The word for skunk in this recipe is zorillo. This word brings to mind (well my mind anyway) one of my favourite swashbuckling (1) heroes Zorro. Now Zorro has a particular and very identifiable look. I dare say he would be immediately recognised by most and he has been emulated by many actors over the years. For an excellent insight into the history of the actual Zorro check out the Latinos who Lunch podcast The Mexican Legacy of Zorro (2).
- A swashbuckler is a genre of European adventure literature that focuses on a heroic protagonist stock character who is skilled in swordplay, acrobatics, guile and possesses chivalrous ideals. A “swashbuckler” protagonist is heroic, daring, and idealistic: he rescues damsels in distress, protects the downtrodden, and uses duels to defend his honour or that of a lady, or to avenge a comrade. Swashbucklers often engage in daring and romantic adventures with bravado or flamboyance. Swashbuckler heroes are gentleman adventurers who dress elegantly and flamboyantly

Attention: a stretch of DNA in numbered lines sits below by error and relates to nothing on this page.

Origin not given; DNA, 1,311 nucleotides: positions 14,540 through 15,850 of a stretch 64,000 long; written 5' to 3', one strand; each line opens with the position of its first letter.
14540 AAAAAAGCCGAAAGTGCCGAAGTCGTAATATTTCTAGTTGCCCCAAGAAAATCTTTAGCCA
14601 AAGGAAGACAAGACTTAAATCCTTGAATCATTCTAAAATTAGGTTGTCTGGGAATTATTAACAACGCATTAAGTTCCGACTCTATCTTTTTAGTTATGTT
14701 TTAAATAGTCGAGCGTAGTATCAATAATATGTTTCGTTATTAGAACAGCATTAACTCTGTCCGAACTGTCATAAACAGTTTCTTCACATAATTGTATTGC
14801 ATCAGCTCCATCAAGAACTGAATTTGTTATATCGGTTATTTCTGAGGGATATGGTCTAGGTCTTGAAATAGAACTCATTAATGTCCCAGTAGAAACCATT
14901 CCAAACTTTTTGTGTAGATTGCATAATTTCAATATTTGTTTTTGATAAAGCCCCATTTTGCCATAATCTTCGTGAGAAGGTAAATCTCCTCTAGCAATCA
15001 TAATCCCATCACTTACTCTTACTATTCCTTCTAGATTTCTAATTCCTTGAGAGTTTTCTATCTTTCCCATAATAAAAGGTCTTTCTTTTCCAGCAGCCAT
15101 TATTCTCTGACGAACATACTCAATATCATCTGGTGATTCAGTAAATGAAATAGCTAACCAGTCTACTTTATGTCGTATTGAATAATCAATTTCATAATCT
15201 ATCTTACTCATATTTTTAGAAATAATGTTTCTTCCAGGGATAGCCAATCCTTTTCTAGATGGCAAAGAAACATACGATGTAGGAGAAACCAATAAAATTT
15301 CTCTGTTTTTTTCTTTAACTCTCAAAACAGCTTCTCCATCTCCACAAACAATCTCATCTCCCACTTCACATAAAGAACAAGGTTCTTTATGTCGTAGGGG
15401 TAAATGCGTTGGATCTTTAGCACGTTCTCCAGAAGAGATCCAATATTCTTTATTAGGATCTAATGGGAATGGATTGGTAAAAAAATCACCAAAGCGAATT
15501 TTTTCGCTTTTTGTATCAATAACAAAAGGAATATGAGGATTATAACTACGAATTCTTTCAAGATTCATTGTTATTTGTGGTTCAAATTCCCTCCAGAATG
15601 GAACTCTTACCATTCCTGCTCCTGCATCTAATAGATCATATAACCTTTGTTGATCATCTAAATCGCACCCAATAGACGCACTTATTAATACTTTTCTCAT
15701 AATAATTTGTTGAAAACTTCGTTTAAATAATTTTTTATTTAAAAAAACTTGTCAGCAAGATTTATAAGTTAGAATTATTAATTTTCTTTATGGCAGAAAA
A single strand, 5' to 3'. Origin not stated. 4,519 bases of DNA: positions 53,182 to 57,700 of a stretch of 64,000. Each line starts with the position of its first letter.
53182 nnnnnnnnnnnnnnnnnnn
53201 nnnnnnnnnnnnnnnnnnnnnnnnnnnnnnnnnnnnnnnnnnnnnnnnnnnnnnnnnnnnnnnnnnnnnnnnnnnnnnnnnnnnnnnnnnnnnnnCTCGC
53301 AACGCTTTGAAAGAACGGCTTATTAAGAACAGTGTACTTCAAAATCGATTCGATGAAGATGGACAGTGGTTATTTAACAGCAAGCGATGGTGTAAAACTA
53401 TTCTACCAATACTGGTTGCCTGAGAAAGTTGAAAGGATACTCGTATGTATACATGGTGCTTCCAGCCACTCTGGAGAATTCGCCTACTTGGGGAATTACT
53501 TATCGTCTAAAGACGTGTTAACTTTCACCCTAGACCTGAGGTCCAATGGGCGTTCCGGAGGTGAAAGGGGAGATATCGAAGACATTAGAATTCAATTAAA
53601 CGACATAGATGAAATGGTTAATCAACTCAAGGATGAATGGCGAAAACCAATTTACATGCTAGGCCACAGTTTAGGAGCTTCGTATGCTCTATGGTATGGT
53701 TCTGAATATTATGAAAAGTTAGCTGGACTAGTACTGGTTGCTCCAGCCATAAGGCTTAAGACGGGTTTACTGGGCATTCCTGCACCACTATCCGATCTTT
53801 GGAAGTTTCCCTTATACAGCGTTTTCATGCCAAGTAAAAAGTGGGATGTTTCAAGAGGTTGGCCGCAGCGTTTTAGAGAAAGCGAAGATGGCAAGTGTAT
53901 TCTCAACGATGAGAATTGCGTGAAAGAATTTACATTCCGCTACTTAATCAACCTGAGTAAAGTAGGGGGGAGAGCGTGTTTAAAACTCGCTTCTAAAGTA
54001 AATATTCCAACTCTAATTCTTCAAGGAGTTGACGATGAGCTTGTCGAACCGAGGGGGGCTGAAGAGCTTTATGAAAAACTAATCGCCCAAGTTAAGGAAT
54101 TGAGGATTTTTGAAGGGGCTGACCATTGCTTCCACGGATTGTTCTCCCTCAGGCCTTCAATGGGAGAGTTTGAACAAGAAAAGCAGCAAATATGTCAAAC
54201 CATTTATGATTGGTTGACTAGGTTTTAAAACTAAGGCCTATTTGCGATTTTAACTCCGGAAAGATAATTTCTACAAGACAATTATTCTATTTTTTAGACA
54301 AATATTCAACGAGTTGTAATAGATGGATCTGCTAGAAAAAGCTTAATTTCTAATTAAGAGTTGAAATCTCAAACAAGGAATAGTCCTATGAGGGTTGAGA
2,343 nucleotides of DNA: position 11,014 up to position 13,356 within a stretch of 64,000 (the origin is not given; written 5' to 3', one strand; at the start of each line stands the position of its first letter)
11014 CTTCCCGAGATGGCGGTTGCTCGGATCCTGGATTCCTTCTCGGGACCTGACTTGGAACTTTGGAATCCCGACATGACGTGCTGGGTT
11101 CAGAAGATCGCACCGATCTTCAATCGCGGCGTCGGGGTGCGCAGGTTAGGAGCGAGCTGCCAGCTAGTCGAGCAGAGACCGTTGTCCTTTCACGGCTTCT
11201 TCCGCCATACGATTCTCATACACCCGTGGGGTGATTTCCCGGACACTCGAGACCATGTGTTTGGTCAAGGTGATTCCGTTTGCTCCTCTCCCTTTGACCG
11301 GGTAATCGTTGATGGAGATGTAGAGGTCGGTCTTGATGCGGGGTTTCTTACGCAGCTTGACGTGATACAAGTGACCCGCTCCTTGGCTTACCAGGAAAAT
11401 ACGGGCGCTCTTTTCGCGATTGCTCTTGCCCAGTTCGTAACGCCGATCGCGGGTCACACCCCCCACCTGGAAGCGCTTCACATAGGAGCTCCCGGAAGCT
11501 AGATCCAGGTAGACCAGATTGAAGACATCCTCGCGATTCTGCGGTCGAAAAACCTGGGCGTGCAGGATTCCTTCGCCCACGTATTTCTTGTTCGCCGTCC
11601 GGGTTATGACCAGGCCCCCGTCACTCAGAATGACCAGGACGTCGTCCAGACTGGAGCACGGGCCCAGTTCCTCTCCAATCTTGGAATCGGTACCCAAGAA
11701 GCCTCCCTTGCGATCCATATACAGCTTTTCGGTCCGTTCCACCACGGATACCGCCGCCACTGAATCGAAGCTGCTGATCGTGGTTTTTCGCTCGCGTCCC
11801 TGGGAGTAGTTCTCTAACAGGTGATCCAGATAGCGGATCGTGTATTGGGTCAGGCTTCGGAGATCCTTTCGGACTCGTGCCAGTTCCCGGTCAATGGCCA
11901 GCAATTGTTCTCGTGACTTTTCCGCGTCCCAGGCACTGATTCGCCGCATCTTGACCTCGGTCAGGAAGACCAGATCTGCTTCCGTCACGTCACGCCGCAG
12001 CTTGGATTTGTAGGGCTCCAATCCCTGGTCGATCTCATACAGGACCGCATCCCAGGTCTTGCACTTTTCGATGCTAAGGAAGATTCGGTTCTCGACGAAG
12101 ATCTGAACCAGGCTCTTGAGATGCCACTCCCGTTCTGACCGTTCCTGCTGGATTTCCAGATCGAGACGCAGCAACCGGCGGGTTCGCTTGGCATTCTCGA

Back to Zorro.
Also (getting further off track) as of May 2022 it has been announced that (one of my favourites) the actor Wilmer Valderrama is going to be the next incarnation of Zorro.
Some of Wilmers previous stuff.
Check them out.
and we should not of course forget his work as Fez (Fes – stands for Foreign Exchange Student – they never used a real name for the character) on That 70’s Show.
In my opinion, the funniest character on the show (along with the father Red Forman played by Kurtwood Smith of course)
Now as for the word “Zorro”.
One interpretation. “Zorro” = fox (1)
- fox (sly or cunning person). Fox (carnivore) Clever, crafty, sly.